Metro East news briefs

Gateway Motorsports Park in Madison opened its 2019 season as the World Wide Technology (WWT) Raceway at Gateway.  (Courtesy of World Wide Technology (WWT) Raceway)

Gateway becomes World Wide Technology Raceway

Gateway Motorsports Park in Madison opened its 2019 season, April 17, as the World Wide Technology (WWT) Raceway at Gateway.

The new long-term naming rights agreement marks the latest expansion of the fast-growing St. Louis technology company’s Metro East presence — as well as new security for the once-closed race track.

Construction of WWT’s new $115 million technology center and  North American distribution hub in Edwardsville’s Gateway Commerce Center is scheduled for completion this month.

The new center will ultimately employ some 2,000 technicians, most being transferred from WWT’s present, two-year-old facility in nearby Lakeview Commerce Center. About 500 new workers will employed for the new facility.

The lease for the new tech center alone represents perhaps the biggest industrial real estate transaction in St. Louis history, according to the commercial realtor CBRE, which helped broker the deal.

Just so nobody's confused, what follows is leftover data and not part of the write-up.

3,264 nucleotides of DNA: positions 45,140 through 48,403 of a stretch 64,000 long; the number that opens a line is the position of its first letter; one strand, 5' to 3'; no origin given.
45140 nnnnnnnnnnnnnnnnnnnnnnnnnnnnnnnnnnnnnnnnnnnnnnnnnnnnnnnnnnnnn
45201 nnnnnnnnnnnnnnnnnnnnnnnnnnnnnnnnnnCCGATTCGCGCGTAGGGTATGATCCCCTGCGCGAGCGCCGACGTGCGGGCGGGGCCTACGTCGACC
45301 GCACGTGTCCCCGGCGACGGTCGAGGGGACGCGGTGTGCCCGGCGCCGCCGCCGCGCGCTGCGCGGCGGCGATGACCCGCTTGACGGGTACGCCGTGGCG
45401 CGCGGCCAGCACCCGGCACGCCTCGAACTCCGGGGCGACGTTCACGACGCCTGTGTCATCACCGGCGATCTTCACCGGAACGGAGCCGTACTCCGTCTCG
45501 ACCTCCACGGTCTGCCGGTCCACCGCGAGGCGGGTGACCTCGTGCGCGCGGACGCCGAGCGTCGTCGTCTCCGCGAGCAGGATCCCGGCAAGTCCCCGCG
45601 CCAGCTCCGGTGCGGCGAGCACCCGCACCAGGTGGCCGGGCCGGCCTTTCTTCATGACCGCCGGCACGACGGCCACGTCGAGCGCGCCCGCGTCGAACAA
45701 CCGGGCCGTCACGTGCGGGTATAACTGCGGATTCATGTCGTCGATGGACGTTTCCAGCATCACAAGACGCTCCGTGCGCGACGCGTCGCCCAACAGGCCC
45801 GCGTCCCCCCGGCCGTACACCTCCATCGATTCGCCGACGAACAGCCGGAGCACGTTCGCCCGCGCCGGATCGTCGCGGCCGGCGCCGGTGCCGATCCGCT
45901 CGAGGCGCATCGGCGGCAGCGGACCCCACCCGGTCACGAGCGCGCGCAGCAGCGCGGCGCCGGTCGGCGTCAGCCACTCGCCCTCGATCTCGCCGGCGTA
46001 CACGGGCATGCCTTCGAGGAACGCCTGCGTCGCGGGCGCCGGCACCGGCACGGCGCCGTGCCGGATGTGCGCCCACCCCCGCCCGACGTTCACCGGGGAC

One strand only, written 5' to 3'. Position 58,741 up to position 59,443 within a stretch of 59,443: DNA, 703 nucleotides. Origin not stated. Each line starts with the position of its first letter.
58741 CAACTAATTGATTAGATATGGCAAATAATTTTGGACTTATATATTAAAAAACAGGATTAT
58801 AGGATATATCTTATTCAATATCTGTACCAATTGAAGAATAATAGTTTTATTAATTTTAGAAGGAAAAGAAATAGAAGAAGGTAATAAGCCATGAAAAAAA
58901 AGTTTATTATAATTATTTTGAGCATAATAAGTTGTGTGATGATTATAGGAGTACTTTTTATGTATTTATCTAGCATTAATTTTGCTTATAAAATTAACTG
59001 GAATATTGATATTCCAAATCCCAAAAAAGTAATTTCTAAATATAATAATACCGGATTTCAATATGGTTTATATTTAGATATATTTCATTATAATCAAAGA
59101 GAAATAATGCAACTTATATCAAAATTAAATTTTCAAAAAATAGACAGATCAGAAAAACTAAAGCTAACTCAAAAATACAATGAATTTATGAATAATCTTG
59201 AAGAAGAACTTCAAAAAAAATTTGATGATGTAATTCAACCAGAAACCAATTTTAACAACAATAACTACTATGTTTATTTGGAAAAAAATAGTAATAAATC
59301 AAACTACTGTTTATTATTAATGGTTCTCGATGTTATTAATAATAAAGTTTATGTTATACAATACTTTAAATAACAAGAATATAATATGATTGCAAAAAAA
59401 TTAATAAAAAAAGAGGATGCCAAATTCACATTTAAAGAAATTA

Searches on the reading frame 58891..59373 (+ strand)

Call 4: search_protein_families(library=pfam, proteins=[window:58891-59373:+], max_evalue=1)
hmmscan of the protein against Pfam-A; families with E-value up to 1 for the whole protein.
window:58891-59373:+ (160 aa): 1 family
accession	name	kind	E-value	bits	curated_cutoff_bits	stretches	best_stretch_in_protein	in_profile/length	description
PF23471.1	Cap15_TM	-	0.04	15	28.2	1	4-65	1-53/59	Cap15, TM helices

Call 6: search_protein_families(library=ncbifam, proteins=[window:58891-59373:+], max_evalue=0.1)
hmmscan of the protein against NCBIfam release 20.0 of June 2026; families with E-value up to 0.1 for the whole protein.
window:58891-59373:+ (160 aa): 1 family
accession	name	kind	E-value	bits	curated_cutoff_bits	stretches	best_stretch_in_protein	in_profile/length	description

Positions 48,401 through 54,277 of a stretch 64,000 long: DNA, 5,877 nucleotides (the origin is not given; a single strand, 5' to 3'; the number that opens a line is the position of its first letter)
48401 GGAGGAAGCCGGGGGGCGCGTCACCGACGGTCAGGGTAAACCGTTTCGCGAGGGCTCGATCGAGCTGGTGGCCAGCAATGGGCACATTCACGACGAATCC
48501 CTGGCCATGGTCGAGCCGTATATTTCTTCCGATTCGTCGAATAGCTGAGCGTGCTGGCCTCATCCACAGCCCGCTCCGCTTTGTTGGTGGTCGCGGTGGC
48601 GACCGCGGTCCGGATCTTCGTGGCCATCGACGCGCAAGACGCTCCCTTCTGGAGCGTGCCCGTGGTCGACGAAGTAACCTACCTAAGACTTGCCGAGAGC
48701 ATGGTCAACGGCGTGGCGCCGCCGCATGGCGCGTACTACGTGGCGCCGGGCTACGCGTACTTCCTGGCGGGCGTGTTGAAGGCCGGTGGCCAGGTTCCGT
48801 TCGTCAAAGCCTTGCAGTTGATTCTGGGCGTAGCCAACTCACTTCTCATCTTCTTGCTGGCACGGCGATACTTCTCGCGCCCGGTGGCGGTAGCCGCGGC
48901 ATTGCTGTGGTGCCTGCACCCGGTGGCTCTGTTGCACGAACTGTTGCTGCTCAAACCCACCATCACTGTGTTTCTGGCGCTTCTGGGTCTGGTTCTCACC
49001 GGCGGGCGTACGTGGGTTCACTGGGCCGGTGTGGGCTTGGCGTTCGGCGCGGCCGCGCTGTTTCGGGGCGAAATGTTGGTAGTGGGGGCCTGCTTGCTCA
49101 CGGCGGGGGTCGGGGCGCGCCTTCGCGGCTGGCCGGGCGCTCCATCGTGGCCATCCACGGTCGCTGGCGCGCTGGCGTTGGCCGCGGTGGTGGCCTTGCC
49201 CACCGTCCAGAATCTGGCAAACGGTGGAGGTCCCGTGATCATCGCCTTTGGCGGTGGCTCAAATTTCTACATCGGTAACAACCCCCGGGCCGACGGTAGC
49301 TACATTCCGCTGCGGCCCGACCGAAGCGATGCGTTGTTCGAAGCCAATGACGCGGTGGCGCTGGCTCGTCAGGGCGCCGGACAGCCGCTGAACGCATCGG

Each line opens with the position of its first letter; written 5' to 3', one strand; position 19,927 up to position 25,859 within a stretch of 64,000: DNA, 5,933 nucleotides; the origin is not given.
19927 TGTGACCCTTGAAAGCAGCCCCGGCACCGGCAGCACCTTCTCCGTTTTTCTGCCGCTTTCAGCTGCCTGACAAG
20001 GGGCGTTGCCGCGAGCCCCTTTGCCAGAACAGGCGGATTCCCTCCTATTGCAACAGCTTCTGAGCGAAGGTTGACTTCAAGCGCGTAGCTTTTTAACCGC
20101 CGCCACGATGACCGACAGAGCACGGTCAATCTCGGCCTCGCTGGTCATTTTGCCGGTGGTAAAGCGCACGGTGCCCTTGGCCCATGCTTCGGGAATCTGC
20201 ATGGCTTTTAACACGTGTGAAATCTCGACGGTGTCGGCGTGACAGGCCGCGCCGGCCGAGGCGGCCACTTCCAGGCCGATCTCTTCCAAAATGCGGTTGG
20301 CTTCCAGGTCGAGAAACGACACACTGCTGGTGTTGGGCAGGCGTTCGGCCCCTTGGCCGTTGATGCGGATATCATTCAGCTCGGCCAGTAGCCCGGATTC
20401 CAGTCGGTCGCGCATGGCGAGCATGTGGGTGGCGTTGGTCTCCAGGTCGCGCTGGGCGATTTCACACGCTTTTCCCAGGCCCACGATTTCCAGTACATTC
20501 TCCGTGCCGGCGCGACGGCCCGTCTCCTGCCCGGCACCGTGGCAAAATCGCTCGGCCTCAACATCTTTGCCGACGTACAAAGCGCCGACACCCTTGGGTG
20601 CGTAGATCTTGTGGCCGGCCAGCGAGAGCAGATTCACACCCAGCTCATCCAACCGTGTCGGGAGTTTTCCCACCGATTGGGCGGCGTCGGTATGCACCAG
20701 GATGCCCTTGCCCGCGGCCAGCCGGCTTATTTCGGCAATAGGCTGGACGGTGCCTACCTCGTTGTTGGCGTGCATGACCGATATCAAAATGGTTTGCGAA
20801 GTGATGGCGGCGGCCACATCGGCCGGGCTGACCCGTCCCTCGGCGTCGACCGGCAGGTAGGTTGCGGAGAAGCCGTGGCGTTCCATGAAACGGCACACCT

In addition to an advertising vehicle, WWT plans to use the Metro East racing complex as tech proving ground and a base for community outreach programs.

The track hosts NASCAR, INDYCAR and NHRA professional racing events as well as an extensive schedule of programs for amateur racers.

It features a 1.25-mile high-banked oval track, a road course, quarter-mile drag strip, and open-to-the-public go-kart track. A multi-level grandstand can seat 40,000.

Its highly popular Midnight Madness events have been known to draw thousands of area teenagers and young adults, seeking an alternative to street racing.

Opened as  St. Louis Raceway Park in 1967 as a local drag strip, Gateway was purchased in 1995 by the promoters of California’s fabled Long Beach Grand Prix —one of the nation’s most popular auto races – and transformed into a big-league racing venue. Key to the transformation was a multi-million-dollar deferred-payment bond issue, guaranteed by the State of Illinois.

In 2010 Maryland-based Dover Motorsports, Inc., which had purchased the facility a few years earlier, closed the track citing tax burden and insufficient revenues.